As Pa Ingalls observed when digging his well, “Where a light can’t live, I know I can’t.”

Thinking back on our previous homes, I love remembering our wonderful windows in Kaysville, Utah; Casper, Wyoming; and Las Vegas, Nevada. Light and windows have always been a priority for us.

And my rule of thumb as a mom is, start the day by opening the blinds. Let the light in!

Get out of bed, open the windows and then get on with the to-do list.

Folding laundry, doing dishes, sweeping floors, managing little people, and all of the ups and downs of motherhood are much easier to deal with when the beauty of the earth is visible through our windows, and when the light of the world is streaming into our lives.

So when you’re feeling overwhelmed with the cares of life, open your shades, sit by a window (or out in the yard or on the deck) and soak in the sun.

And you never know, your teenage son may learn from your actions, and love LIGHT as much as you do!

Christmas Collage: Three Ideas to Brighten your Holiday Season

The best part of Christmas is the TRADITIONS! Here are three simple ideas that brighten our season:

-Christmas Cards

-An old Christmas story

-Cinnamon Roll Wreaths (See the traditional roll dough recipe below.)

I hope this collage of ideas makes your season a little bit BRIGHTER and SMOOTHER.

MERRY CHRISTMAS!

 

Traditional Roll Dough (From my mom! I usually quadruple this recipe to make two full sheets of rolls, or four wreaths.)

1 TB yeast

1/4 cup warm water

1 cup milk

1/4 cup sugar

1/4 cup shortening or butter

1 tsp salt

3 1/2 cups flour

1 egg

-Soften yeast in warm water.

-Combine milk, sugar, shortening and salt in a saucepan over medium heat while milk scalds. Cool to lukewarm.

-Pour into mixing bowl.

-Add 1 1/2 cups flour and beat well.

-Beat in yeast and egg.

-Gradually add remaining flour to form a soft dough, beating well.

Place in greased bowl, turning once to grease surface. Cover and let rise till double. Shape as desired. Cover and let rise till double on greased baking sheet. Bake at 375 for 15-18 minutes. Makes 2 dozen rolls.

For Cinnamon Roll Wreaths:

Roll dough to 16×8 inch rectangle. Combine 1/4 c sugar, 2 TBS melted butter, and 1 tsp ground cinnamon; spread over dough. Sprinkle with raisins or craisins.

Roll as for jelly roll.

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Place on greased baking sheet in circle/wreath shape.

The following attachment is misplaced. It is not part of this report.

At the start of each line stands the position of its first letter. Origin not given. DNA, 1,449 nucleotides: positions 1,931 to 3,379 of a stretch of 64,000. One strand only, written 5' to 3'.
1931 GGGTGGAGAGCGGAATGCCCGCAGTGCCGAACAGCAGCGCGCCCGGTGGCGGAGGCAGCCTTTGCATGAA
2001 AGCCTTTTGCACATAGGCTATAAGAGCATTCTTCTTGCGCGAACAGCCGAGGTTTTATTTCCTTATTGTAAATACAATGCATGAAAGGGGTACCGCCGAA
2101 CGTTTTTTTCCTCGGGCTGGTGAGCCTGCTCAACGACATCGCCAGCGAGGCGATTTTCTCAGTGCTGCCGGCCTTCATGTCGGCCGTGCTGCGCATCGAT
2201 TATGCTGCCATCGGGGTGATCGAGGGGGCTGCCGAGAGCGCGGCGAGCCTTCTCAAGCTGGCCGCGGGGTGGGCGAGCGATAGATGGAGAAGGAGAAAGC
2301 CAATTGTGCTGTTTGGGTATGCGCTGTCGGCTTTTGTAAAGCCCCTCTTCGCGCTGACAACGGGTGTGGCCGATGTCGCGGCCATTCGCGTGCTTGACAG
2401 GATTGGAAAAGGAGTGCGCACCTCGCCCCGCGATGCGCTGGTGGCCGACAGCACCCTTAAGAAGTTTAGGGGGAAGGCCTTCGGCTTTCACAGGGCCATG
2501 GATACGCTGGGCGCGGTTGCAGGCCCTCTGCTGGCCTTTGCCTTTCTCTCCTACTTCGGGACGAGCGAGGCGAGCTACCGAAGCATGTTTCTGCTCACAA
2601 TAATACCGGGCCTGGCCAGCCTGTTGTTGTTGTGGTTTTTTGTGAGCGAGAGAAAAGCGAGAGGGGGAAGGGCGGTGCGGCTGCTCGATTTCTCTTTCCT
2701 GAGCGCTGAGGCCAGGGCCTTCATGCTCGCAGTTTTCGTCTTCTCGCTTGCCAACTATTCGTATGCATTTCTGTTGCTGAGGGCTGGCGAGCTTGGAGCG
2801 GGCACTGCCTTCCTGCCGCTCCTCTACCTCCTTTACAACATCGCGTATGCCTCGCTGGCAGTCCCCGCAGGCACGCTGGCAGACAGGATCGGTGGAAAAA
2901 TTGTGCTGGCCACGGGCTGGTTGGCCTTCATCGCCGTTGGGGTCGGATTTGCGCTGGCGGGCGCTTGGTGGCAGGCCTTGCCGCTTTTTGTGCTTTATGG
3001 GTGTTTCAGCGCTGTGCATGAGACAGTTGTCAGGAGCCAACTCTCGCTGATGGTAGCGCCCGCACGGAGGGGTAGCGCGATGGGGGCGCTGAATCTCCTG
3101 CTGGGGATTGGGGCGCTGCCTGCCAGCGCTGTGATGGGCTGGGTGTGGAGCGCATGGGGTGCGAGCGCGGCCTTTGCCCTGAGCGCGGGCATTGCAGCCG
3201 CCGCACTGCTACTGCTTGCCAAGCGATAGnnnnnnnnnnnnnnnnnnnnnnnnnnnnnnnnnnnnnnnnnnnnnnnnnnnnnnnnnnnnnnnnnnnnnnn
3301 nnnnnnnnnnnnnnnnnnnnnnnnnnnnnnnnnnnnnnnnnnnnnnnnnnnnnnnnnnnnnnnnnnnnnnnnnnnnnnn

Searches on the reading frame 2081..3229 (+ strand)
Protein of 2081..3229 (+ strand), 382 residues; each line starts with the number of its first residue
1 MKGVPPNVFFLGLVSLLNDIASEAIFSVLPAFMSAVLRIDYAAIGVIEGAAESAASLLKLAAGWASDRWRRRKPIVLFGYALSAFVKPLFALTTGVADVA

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Cut rolls nearly through dough and twist out. Let rise rill double. Bake at 375 for 15-18 minutes. Glaze with mixture of powdered sugar and milk.

Add a festive bow and enjoy!

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Homemade Hungarian Christmas Ornaments

My daughter is in Hungary this December, and she sent me a photo of a traditional simple ornament she found at the local Christmas market in Budapest.

I decided to make one myself…using ONLY what I had on hand. No shopping!

The ornaments turned out beautifully and they SMELL SO GOOD. Just like Christmas!

The Polar Express: A Christmas Program

This month I wrote a program for a church Christmas dinner. Our theme was The Polar Express! I combined images and phrases from the book by Chris Van Allsburg and the movie staring Tom Hanks to share a Christmas message of faith in Jesus Christ.

Producing the program is simple. Here are the steps:

  1. Invite two readers to be the Conductor and Narrator. We used a married couple and it worked great! We did one practice read-through before the night of our event.
  2. Find someone to manage the PowerPoint presentation. Simple! My teenage daughter did this task for me.
  3. Download the Polar Express soundtrack and have someone cue up songs and play them throughout the narration. This can easily be done by creating a playlist. It takes a little bit of practice to fade songs in and out during the narration, but really, anyway you do it works great! The music provides a magical background to the readings.
  4. Ask one to three people to perform during the program. They can sing or dance!

Suggested Songs:

-When Christmas Comes to Town (This is especially cute if children sing it. There are easy minus tracks available online.)

-Believe (We had small ballerinas dance while the soundtrack played.)

-End the program with any song about the Savior. A Christmas carol? A contemporary piece? Even singing Silent Night as a group would be meaningful.

That’s it!

The script is included in this link: Polar Express Program

Here is the PowerPoint: PolarExpress2019

Feel free to edit and rewrite the script or rearrange images to best fit your audience and needs.

Here are a few pics from our successful evening:

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Chicken Pot Pie – Simple and Yummy

Remember how I said we eat pie EVERY DAY during the autumn time? Well, that’s pretty close to the truth! I often make an ENTIRE MEAL out of two pies: chicken pot pie for the main dish, and a fruit pie for dessert.

One of my favorite things about pie is that kids can help, too! Join me, Naomi, and Eli as we quickly make our favorite yummy chicken pot pie.

Media Myths: An invitation for Latter-day Saints to understand changes within the Boy Scouts of America